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Conductivity of electrolytes


The aim of this experiment is to measure the conductivity of an electrolyte. Using a dc source would lead to polarisation so an oscillator and headphones (or an oscilloscope) replace the cell and galvanometer.


A standard resistor of between 10Ω and 20Ω, a metre wire bridge, a jockey, a signal generator, leads, headphones or an oscilloscope, a conductivity cell, liquids


Set up the apparatus as shown with the first of your sample liquids in the conductivity cell.

Adjust the oscillator to about 800Hz. Move the jockey until the sound in the headphones is zero or a minimum.

Measure the dimensions of the cell (i.e. the area of plates A and the plate separation L).


Use the standard equation for a Wheatstone Bridge to calculate the resistance of the conductivity cell (R). Hence calculate the conductivity of the electrolyte from the equation:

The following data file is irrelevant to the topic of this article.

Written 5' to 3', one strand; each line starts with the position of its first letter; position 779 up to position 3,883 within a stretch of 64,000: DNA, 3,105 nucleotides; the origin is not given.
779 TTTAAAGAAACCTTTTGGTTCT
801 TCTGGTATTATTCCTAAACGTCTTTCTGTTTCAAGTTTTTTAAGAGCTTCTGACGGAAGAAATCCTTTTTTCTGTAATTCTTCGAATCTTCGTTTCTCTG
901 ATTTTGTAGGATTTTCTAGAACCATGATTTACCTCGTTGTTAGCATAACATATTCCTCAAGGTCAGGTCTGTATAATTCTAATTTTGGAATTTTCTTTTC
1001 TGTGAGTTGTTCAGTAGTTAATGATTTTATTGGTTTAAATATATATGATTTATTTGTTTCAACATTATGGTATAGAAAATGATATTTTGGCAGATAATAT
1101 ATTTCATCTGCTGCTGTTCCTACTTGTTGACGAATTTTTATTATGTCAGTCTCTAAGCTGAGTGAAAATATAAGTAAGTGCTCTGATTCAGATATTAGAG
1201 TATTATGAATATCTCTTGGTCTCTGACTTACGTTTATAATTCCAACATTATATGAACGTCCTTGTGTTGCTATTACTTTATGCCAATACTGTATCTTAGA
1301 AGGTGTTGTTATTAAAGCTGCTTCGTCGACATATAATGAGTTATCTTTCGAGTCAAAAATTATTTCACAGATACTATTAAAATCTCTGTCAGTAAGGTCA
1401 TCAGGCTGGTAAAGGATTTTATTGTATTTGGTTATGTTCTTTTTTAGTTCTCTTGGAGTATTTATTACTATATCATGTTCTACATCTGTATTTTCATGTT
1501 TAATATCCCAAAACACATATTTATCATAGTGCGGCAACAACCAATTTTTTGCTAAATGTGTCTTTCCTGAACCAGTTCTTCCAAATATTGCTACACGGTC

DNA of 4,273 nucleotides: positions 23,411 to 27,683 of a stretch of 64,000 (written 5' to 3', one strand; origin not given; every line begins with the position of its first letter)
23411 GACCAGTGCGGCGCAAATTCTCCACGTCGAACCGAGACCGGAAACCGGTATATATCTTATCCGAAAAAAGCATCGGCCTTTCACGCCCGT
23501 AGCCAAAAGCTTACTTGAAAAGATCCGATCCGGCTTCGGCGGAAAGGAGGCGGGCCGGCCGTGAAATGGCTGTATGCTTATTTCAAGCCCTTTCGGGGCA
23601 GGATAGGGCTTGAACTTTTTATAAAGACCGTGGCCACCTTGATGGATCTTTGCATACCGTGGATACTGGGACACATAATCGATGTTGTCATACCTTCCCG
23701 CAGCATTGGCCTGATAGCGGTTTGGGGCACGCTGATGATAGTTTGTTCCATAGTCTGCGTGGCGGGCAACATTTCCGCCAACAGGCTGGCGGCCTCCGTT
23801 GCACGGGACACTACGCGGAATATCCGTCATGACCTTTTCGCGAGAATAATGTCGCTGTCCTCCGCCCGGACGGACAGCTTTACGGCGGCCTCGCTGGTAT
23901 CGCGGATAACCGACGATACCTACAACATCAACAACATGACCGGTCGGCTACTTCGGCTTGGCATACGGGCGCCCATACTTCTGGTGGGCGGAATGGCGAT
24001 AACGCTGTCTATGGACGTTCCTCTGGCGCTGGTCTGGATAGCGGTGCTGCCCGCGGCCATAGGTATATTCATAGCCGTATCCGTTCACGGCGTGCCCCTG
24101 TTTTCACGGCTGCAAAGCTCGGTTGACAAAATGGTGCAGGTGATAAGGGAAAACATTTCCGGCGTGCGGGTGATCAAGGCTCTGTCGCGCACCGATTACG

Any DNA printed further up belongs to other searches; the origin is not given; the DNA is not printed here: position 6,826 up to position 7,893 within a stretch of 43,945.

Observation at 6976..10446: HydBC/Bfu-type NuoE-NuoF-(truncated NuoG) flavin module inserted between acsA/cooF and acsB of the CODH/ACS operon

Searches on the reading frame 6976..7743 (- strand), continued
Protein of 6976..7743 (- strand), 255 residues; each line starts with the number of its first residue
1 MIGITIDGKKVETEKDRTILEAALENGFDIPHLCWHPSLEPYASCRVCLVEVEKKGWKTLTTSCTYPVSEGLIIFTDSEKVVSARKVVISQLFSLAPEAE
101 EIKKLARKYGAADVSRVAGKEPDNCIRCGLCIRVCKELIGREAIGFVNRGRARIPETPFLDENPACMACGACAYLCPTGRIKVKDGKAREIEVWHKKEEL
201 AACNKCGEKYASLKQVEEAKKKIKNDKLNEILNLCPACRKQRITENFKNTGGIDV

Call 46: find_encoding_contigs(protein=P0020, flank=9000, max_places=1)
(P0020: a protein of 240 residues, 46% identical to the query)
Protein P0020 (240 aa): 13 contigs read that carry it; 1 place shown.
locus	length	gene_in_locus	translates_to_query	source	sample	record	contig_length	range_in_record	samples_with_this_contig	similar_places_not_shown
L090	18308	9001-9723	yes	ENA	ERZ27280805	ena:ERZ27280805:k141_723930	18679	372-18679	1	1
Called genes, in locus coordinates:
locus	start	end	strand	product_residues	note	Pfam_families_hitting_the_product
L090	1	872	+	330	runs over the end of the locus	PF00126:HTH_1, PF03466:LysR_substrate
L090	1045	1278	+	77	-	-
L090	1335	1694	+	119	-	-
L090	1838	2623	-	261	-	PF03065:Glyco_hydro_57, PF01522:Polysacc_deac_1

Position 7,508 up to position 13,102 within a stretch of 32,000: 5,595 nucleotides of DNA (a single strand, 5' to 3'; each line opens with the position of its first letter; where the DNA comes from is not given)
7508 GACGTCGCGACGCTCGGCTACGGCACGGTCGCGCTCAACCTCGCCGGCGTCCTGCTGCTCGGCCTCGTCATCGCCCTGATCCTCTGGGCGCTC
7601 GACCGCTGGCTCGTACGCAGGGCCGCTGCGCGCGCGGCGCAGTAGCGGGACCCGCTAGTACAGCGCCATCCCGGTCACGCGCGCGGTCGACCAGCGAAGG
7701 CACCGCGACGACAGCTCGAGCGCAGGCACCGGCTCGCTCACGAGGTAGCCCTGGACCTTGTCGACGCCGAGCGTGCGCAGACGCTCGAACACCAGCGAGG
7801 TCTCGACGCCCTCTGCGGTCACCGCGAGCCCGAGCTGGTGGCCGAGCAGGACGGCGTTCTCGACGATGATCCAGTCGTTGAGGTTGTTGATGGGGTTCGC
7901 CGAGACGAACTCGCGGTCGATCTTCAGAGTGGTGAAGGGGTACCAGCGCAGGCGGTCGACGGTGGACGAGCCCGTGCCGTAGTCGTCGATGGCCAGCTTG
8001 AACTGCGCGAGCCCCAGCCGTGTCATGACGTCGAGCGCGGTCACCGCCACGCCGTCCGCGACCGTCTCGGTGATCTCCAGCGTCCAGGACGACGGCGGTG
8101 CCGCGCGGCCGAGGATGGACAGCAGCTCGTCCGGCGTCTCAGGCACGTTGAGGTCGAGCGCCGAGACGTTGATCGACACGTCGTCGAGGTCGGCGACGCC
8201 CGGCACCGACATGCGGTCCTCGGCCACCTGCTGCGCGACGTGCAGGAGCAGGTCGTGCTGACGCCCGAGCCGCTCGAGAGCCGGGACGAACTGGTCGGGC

Conductivity = L/[RA] Sm-1

Repeat the experiment with the other available liquids. An alternative version of this experiment would be to use either a resistance probe and data logger or a conductivity meter.

SAFETY CONSIDERATIONS: There are no significant safety considerations in this experiment.


Note: These instructions are only intended as an outline of experimental procedure. You should consult your teacher for a more detailed version before carrying out the experiment.
© Keith Gibbs 2013